is the term used to describe the brash, diverse, witty and colorful that emerged in the late 1960s as a reaction to the simple, restrained architecture of the movement. The postmodernists saw their new way of thinking about buildings as stimulating and liberating, and their irreverent approach has had a lasting influence, even on architects who followed other paths.

In the years after the Second World War modernism dominated the world of architecture. Architects valued modernism because it gave them a rigorous way of thinking about —assess the function of your building, design it logically and its form will emerge naturally. Glass-and-steel towers, concrete apartment blocks and similar buildings were the result of this functionalist approach.

Restoring the missing ingredients

But some architects were unhappy with the way modernism cut itself off from many traditional aspects of their art. The modernists looked down on ornament, cut themselves off from the past and produced serious buildings that lacked any dimension of wit or humor. What would happen if these ingredients were put back into architecture? One answer was provided by the architects who rebelled against functionalism to create the architectural style that was later dubbed postmodernism.

The movement began in North America and at its forefront was the Robert Venturi, whose book Complexity and Contradiction in Architecture appeared in 1966. In it, he argued for a more ambiguous, paradoxical approach as opposed to the simplicity of modernist architecture. It was a theme he pursued in another book, Learning from Las Vegas, which he co-wrote with his fellow architects Denise Scott-Brown (who was also his wife) and Steven Izenour. The authors praised the eclectic, commercial and brash in American architecture.

Allusion

When he designed a house for his mother (below), Robert Venturi said that the front was meant to evoke a picture of a house, especially one from the 18th century. The arch above the doorway is one 18th-century allusion; the way that the gable suggests a triangular classical pediment is another; the horizontal molding, like a string course on an older building, is a third. But all of these features are only hinted at: the “pediment” is split at the apex by a large opening; the “arch” is interrupted by the gap and the lintel over the doorway. Even this is not the whole story—the house also contains allusions (such as the strip windows) to buildings by modernist guru Le Corbusier. The postmodernists liked to have things both ways.

Allusion

Humor and architecture

At the same time Venturi designed a series of buildings that embodied architectural jokes. The house he designed for his mother, for example, at Chestnut Hill, Philadelphia, hinted at classical forms, but in a refined kind of way that only architects understood.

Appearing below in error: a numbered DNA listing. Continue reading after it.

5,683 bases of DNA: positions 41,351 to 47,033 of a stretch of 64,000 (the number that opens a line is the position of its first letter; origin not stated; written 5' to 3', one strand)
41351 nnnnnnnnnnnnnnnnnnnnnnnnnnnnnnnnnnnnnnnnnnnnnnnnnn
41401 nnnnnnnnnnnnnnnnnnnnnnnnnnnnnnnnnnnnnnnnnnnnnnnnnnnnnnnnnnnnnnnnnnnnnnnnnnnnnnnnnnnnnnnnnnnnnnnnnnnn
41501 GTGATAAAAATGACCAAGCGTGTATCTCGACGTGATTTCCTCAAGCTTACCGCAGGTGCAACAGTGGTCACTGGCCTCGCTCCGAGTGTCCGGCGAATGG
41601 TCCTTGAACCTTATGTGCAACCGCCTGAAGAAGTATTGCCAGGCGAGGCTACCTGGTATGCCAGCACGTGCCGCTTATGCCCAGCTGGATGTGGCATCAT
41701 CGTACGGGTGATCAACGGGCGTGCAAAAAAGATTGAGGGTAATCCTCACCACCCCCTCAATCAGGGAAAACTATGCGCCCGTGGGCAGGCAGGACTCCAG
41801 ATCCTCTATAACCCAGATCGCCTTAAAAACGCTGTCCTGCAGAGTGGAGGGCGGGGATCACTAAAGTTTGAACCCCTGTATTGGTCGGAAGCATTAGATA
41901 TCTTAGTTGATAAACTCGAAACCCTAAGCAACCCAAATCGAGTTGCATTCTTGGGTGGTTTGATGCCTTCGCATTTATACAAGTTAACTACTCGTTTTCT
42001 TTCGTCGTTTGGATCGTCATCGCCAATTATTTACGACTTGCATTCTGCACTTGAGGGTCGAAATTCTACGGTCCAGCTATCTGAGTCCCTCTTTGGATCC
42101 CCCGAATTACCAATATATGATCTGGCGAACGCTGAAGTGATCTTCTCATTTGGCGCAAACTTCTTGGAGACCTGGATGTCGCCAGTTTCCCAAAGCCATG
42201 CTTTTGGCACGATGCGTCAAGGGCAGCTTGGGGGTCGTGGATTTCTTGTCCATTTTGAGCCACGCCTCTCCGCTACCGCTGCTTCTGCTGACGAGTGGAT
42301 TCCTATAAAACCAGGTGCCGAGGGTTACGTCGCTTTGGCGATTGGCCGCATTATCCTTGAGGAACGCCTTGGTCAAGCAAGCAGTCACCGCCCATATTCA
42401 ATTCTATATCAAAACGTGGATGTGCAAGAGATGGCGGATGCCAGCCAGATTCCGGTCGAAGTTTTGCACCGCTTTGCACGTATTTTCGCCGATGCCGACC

“Less is a bore.” Robert Venturi

Soon, others were picking up the idea and running with it, producing buildings that contained much more obvious jokes and references to the past. One of the most famous was the AT&T Building in New York, which takes the form of a classical skyscraper with a top like an 18th-century Chippendale chair. This postmodern monument of 1979– 84 was designed by Philip Johnson, who had previously worked with Mies van der Rohe and been a champion of modernism.

Ornament and allusion

The 1970s and 1980s saw a variety of architects adopting this more diverse, amusing style in which it was no longer considered incorrect to add ornament to buildings or to make allusions to the architecture of the past. As well as Venturi, American architects Michael Graves and Charles Moore took up the cause with colorful, allusive buildings. Others followed overseas, from Ricardo Bofill in Spain to Kenzo Tange in Japan. Meanwhile the British-resident, American and writer Charles Jencks had coined the term for what all these architects were doing.

High art and low art

For much of history architects tried to emphasize the high seriousness of their work. Providing buildings that are both attractive and functional is an important, costly business and deserves to be taken seriously, after all. The postmodernists tried to look at their profession in the opposite way. They sought out what it could have in common with “low” or popular culture: colorful advertising signs, pop art, the brash diversity of the American main street. By combining these elements with classical ones they were creating a new mix of visual stimuli.

Irony and paradox

These architects looked to the past for inspiration, but did so with a paradoxical or ironic twist. They would hold up a building on classical columns, but the columns would be covered in a material such as steel or painted some bright unclassical color. They would add finials to the top of a building, but shape these finials in some modern form so that they looked like egg-cups or space rockets. They would use classical features but arrange them asymmetrically, so that they looked new and odd.

“Where the masters’ strength lay in constancy, ours should lie in diversity.” Robert Venturi, A View from the Campidoglio

The name postmodernism (sometimes abbreviated PoMo) stuck and it was applied to all types of buildings that included an element of parody and pastiche, or made amusing patterns with windows, or opposed bright and brash colors to the shades of white and gray favored by the modernists. Architecture was catching up with the visual arts, which had been celebrating the joys of pop art and popular culture for years, and was enjoying itself greatly in the process.

showed architects that they could be eclectic, and that they could respond to the human need for stimulation and surprise that was not always fulfilled by modernism. In doing this they not only produced interesting buildings, but they also opened the way for other more radical ways of designing buildings eclectically and surprisingly, widening our horizons in the process.